While I appreciate the motives behind such campaigns, I am at a loss to understand why our A-G keeps on attacking The Fiji Times. I am a keen reader of newspapers and I closely follow the news section of radio stations and TV channels.
I believe The Fiji Times has given enough coverage and publicity to his meetings. Whatever transpires in such meetings are reported by well trained and experienced reporters. In fact, I believe I have seen more of Honourable Sayed-Khaiyum's pictures in The Fiji Times than any other current politician, for which he should be really thankful.
Some time ago in one of his meetings in Vanua Levu, I believe Hon. Sayed-Khaiyum even asked the people not to buy The Fiji Times, and now he is telling people not to believe what is reported in The Fiji Times. Such comments and actions I believe will do more damage for our A-G politically.
Finally I strongly believe that The Fiji Times is still the "people's" newspaper.
Look at the volume of its circulation and one can easily gauge its popularity. Whatever we read in this open column is entirely the views of the writers and the newspaper should never be blamed if it hurts any politician or a member of Parliament.
I believe in true democracy and according to our Constitution we have the freedom of expression and therefore any politician should always be prepared to face a bit of criticism and also accept praise if offered for good work.

Sunday, May 14, 2017

Mothers' Day and a Barbecue

The boys suggested we go to the You Yangs for a barbecue for Mother's Day so nine of us prepared and drove out past Lara but there were over a thousand people with the same idea! Anyway I did some sketches near a rock and the others climbed up Flinders Peak and took some photos which I will sort out later. Then it was time to cook - BUT all the gas had gone out in the public barbecues near us! So we drove back to Geelong to Eastern Park and hoorah - there was a spare barbecue at the shelter up top of the hill. Salads, sausages, chops, hamburgers, eggs cooked heart shape in bread, etc. etc. Now we are enjoying mudcake and coffee. (Have to drink my coffee at least two hours after eating red meat for the iron to work!) So we had a mountain and the sea today for our fresh air outing. 16 degrees, sunny at first so it was okay. Also, I received some lovely flowers and chocolates - the latter to share of course.

Wednesday, April 19, 2017

Plans for Point Henry

Plans for Point Henry. - article from Addie, map from Addie, my sketch, and a photo by Sandra J.
TWO thousand residents would call Point Henry home, under a plan that forecasts water-based tourism, environmental conservation and industry for the new urban suburb.
New hotels and resorts, major tourism attractions, a working pier, boating marinas and foreshore paths to Eastern Gardens and the Bellarine Rail Trail are encouraged under the 30-year vision.
In a win for conservation and birdlife groups, the prominent wetlands and former saltworks precinct will be protected and backed by nature-based tourism and commercial facilities.
Released today by the State Government, the draft Moolap plan details the variety of uses allowed across four designated precincts across the sprawling 1200 hectares of coastal land.
Bellarine MP Lisa Neville said the area was almost three times the size of Fishermans Bend in Melbourne, which is currently Australia’s largest urban renewal project.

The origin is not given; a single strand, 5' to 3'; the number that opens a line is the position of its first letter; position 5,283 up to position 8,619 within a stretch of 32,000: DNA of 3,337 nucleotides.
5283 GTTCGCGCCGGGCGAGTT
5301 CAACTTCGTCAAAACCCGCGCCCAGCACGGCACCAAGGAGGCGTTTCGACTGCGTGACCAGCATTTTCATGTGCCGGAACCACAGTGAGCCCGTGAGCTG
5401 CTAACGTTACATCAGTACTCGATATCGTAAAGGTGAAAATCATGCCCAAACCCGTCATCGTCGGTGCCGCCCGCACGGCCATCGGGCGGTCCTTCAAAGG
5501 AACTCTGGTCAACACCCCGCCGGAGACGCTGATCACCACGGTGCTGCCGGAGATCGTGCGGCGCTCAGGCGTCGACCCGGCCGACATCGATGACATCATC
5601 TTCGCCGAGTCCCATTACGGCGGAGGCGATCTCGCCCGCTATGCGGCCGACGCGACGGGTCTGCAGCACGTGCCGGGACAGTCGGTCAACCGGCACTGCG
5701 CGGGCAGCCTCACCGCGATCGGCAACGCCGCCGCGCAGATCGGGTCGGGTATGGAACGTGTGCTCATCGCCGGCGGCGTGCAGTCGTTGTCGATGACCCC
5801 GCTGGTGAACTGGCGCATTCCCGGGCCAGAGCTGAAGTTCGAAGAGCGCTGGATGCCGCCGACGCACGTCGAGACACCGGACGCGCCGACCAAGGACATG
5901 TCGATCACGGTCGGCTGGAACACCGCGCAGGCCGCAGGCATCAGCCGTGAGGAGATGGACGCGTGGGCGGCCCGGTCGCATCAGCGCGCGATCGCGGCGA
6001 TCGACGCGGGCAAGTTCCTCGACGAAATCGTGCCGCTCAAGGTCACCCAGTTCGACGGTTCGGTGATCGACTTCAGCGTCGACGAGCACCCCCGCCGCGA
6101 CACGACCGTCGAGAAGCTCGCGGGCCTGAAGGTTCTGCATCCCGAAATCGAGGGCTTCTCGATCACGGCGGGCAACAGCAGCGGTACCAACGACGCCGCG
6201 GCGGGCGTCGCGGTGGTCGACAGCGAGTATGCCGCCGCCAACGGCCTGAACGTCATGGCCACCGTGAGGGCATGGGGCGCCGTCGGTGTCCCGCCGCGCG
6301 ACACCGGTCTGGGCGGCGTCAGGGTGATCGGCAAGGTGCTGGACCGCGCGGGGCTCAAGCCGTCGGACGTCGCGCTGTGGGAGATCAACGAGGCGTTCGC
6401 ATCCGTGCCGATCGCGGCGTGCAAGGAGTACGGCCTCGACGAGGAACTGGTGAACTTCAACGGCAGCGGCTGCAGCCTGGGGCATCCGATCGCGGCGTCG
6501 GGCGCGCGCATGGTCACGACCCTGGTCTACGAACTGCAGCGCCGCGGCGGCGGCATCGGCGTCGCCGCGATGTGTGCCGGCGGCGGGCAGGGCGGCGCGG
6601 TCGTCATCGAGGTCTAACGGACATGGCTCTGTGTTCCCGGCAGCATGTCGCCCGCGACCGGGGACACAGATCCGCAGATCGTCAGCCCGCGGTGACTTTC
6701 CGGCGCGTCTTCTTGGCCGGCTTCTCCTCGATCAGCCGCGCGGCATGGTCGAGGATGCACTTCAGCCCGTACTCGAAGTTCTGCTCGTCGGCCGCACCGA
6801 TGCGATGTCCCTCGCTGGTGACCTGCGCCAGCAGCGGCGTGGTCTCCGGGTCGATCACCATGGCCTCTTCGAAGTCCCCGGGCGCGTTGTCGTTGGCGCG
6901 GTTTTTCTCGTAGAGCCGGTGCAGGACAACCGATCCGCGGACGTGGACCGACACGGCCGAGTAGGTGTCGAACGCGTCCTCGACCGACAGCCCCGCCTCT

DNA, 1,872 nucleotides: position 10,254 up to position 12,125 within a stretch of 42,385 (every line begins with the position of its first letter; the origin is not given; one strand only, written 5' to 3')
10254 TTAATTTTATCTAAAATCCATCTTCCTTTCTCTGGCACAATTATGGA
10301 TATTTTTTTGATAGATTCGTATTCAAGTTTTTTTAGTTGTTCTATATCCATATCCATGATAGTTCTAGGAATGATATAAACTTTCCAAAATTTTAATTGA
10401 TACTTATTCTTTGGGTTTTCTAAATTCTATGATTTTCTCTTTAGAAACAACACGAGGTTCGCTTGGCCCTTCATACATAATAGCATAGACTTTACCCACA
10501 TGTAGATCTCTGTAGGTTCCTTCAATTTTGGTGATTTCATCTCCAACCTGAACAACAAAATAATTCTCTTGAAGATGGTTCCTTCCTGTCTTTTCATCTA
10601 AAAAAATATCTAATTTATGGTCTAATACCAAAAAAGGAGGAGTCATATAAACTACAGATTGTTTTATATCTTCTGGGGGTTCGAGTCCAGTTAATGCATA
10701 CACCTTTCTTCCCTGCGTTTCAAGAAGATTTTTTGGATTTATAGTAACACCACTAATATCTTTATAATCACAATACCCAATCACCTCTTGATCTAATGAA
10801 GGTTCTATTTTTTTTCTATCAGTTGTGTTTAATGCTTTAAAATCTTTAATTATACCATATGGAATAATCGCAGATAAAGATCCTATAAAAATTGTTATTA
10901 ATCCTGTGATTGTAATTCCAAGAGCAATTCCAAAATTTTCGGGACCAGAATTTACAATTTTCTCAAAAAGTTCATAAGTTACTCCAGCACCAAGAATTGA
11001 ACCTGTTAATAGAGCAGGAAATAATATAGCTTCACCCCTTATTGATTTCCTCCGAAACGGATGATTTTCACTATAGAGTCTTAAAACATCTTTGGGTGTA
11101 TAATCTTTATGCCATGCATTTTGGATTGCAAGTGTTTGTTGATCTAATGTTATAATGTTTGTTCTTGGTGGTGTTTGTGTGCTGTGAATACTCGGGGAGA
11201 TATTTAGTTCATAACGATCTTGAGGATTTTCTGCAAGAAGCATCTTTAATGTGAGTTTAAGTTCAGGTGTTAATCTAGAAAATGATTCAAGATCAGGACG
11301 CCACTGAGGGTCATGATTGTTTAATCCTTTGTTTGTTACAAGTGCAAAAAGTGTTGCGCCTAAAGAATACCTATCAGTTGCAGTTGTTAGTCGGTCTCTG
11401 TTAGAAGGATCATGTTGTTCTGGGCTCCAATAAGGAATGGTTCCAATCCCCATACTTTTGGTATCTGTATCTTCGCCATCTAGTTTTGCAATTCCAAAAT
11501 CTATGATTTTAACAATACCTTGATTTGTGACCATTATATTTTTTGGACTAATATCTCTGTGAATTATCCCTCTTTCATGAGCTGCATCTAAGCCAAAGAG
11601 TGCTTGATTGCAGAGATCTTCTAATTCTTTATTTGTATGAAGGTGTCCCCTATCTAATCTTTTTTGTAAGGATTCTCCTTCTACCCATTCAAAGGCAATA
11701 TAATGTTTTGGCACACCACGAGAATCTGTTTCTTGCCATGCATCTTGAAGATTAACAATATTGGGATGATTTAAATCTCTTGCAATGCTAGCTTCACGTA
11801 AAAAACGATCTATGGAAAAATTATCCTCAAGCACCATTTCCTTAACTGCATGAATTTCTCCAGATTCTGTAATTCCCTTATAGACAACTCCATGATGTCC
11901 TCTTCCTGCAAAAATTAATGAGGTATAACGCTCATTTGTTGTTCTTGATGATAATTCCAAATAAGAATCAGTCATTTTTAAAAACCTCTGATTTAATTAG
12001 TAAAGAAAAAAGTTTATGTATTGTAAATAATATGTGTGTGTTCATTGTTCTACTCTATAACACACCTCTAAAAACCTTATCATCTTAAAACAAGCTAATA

She said the planned development of the Point Henry region, which has long been owned by Alcoa, would attract residents, tourists, recreation users and businesses.
“To really open up that area to community access will really change Geelong in a positive way,” she told the Geelong Advertiser.
There are four distinct precincts.
“It will change the nature of how we see ourselves and the nature of ... how visitors see us as well.”
The plan signals that the Point Henry urban area will be unique in the Geelong region, offering:
— Medium to high density coastal living for more than 2000 people;
— New connections to the water, including continuous coastal access and boating facilities such as a pier and marina;
— Boardwalks linking the pier to other parts of the foreshore; and
— Cultural, arts and recreational activities and spaces, including innovative re-use of existing buildings.
Further investigations will be done to see if the Point Henry Pier could be used to dock commercial and tourism vessels, such as cruise ships.
Ms Neville said there were a lot of similarities with Alcoa’s plan for its 575-hectare block, although the Government’s vision calls for greater protection of key industrial land.
“I think (Alcoa) would have liked to have see some of the south-east land develop more quickly, but our concern with that was the future of Dow Chemical and Winchester,” she said, citing the combined 450 jobs at the two companies.
“You need a good buffer to protect those.”
The draft plan has been released for further public feedback, before it is adopted and planning scheme changes are introduced from September.
City of Greater Geelong chief administrator Kathy Alexander described the project as a “once in a lifetime opportunity” for the prime land.
She lauded the plan’s strong focus on conservation, stating that it was a key public priority.
“I think one of the things that has come out of the Our Future strategy, with the 11,000 people that have participated, is that the environment is really, really high on this community’s mind
“This will differentiate Geelong — with the clean air, the clean water, the beautiful things to see. I think so far it is a good outcome.”
To view the plan visit:
120 hectares, surrounded by Crown coastal foreshore
Major use: Tourism and Residential
Land use could include:
• major and minor tourist attractions
• entertainment facilities, cultural events and recreational activities
• retail, restaurants and bars
• hotels, resorts and other forms of tourism accommodation
• boating facilities and low impact marine industry
• medium to high density residential development
• community facilities and public open space
• retarding basins and wetlands
300 hectares of rural land
Major use: Residential
Land use could include: